The discharge process begins when the doctor writes the discharge orders. There are many places a patient can be discharged to:

  • Home
  • Hospice
  • Home with Hospice
  • Rehabilitation
  • Skilled Nursing Facility/Long-Term Care Facility
  • Morgue 
  • Funeral

By following these steps, you can ensure that the admission and discharge of patients are completed smoothly and efficiently.


How to Evacuate a Hospital (Video)

As a unit secretary, you play an important role in maintaining communication and order during a hospital stay. 

In the event of an emergency, such as a hurricane or fire, your ability to stay calm and follow directions is essential to ensuring a smooth evacuation. Here are some things to keep in mind if you find yourself in this situation. 


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Let's Talk About Monkeypox (Video)

While most people have never heard of Monkeypox, this rare viral disease made headlines earlier this year when it was diagnosed in the United States for the first time. 

Monkeypox is similar to smallpox, another viral disease eradicated through vaccination. Both diseases cause a fever and a rash, but monkeypox is generally less severe than smallpox and rarely results in death. Most people who contract monkeypox do not require hospitalization, and the disease usually resolves on its own within a few weeks. 

However, some people may develop more serious symptoms, such as pneumonia or encephalitis. There is no specific treatment for monkeypox, but patients can receive supportive care to help relieve symptoms.

The best way to prevent monkeypox is to avoid contact with wild animals or people who are sick. There is a vaccination that can also provide some protection against monkeypox.


Workplace Violence (Videos)

Workplace violence is a serious problem that can have tragic consequences.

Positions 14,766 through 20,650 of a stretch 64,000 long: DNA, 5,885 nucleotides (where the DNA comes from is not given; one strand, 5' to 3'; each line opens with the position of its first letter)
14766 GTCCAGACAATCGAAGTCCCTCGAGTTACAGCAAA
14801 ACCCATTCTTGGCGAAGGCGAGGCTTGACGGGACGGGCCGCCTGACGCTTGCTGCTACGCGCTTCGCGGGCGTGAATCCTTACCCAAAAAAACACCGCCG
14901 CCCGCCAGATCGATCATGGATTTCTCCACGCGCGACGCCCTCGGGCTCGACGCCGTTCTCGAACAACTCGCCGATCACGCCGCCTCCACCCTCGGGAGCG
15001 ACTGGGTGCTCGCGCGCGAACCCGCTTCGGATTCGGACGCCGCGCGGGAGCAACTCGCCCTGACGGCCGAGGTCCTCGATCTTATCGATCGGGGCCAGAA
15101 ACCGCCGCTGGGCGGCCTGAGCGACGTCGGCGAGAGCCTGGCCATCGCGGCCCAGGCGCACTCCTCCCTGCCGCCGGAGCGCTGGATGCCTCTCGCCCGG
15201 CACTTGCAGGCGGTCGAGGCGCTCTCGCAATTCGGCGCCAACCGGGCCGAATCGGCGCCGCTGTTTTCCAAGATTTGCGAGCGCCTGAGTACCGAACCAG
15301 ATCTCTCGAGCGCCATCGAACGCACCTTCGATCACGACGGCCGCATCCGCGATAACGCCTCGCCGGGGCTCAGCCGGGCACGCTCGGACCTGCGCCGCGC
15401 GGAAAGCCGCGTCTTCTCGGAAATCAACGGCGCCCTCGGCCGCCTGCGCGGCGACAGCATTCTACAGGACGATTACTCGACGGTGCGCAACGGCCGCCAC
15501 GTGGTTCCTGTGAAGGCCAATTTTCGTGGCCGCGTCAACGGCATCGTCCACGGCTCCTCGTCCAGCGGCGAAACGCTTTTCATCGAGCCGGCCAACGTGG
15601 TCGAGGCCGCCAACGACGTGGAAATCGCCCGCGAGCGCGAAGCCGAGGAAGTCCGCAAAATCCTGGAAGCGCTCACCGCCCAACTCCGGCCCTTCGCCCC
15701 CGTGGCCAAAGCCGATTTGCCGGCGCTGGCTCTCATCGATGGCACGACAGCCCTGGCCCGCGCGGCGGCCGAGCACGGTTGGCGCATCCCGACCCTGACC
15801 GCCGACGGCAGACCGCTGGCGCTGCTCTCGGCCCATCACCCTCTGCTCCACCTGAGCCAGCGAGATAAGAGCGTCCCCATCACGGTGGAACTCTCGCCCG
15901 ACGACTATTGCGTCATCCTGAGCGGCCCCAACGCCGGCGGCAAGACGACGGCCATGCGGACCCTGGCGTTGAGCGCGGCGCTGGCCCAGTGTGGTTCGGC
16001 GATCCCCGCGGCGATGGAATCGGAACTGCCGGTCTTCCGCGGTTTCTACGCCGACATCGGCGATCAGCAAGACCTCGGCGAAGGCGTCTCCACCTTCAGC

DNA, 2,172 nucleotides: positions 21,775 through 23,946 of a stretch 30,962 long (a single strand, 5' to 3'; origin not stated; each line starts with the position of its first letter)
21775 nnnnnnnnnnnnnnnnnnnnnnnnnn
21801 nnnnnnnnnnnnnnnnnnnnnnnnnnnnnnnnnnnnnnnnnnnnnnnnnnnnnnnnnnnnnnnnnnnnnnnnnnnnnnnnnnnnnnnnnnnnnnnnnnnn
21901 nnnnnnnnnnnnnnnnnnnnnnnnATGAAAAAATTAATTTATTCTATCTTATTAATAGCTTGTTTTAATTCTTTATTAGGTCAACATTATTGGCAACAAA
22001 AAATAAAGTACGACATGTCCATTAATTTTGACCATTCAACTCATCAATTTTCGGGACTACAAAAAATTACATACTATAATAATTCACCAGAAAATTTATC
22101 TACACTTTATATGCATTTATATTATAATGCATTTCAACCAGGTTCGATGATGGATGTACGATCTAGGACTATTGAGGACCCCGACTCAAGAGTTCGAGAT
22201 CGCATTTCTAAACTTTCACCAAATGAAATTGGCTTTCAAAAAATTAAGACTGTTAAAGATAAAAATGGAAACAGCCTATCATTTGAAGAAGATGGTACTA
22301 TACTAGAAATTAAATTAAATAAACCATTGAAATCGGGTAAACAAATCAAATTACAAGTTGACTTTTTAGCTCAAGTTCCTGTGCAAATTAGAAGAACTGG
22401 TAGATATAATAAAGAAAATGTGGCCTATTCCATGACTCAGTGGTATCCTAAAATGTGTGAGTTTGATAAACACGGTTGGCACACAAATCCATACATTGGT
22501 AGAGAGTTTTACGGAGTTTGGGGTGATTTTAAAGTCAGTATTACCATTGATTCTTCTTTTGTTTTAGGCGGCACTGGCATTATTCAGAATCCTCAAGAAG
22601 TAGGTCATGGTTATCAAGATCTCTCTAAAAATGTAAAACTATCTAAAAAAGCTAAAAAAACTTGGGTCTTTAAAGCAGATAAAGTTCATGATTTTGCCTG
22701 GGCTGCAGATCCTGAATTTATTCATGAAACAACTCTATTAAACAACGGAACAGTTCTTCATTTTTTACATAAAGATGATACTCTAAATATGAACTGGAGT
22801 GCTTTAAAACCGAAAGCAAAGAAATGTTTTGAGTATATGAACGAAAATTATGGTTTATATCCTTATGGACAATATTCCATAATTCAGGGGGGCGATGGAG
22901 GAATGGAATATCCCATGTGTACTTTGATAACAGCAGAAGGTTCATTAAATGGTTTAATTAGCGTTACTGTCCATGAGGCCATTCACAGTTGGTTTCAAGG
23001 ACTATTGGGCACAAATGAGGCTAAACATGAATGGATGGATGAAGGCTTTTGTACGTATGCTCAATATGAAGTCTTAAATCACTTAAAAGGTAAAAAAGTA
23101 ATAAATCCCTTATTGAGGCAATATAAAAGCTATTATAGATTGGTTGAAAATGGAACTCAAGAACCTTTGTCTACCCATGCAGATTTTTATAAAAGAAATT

According to the CDC, there are four main types of workplace violence: criminal intent, client-on-worker violence, worker-on-worker violence, and personal relationship violence.

Criminal intent refers to acts of violence committed to harm others, regardless of the relationship between the perpetrator and the victim. Example: 

  • a nurse assaulted in the hospital parking garage;
  • a home health care nurse is mugged while conducting a home visit.

Client-on-worker violence occurs when a client or customer becomes violent towards a worker. Research shows that this type of violence occurs most frequently in emergency and psychiatric treatment settings, waiting rooms, and geriatric settings but is by no means limited to these.


Worker-on-worker violence occurs when two employees become involved in a physical or verbal altercation. It includes bullying and frequently manifests as verbal and emotional abuse that is unfair, offensive, vindictive, and/or humiliating though it can range to homicide.

Personal relationship violence is when someone uses violence to control or threaten someone with whom they have a personal relationship, such as a spouse or partner. For example, the husband of a nurse follows her to work, orders her home, and threatens her. 

Workplace violence can profoundly impact both the victims and witnesses of the act itself and the work environment as a whole. 

It is important for employers to be aware of the risks of workplace violence and to take steps to prevent it from happening.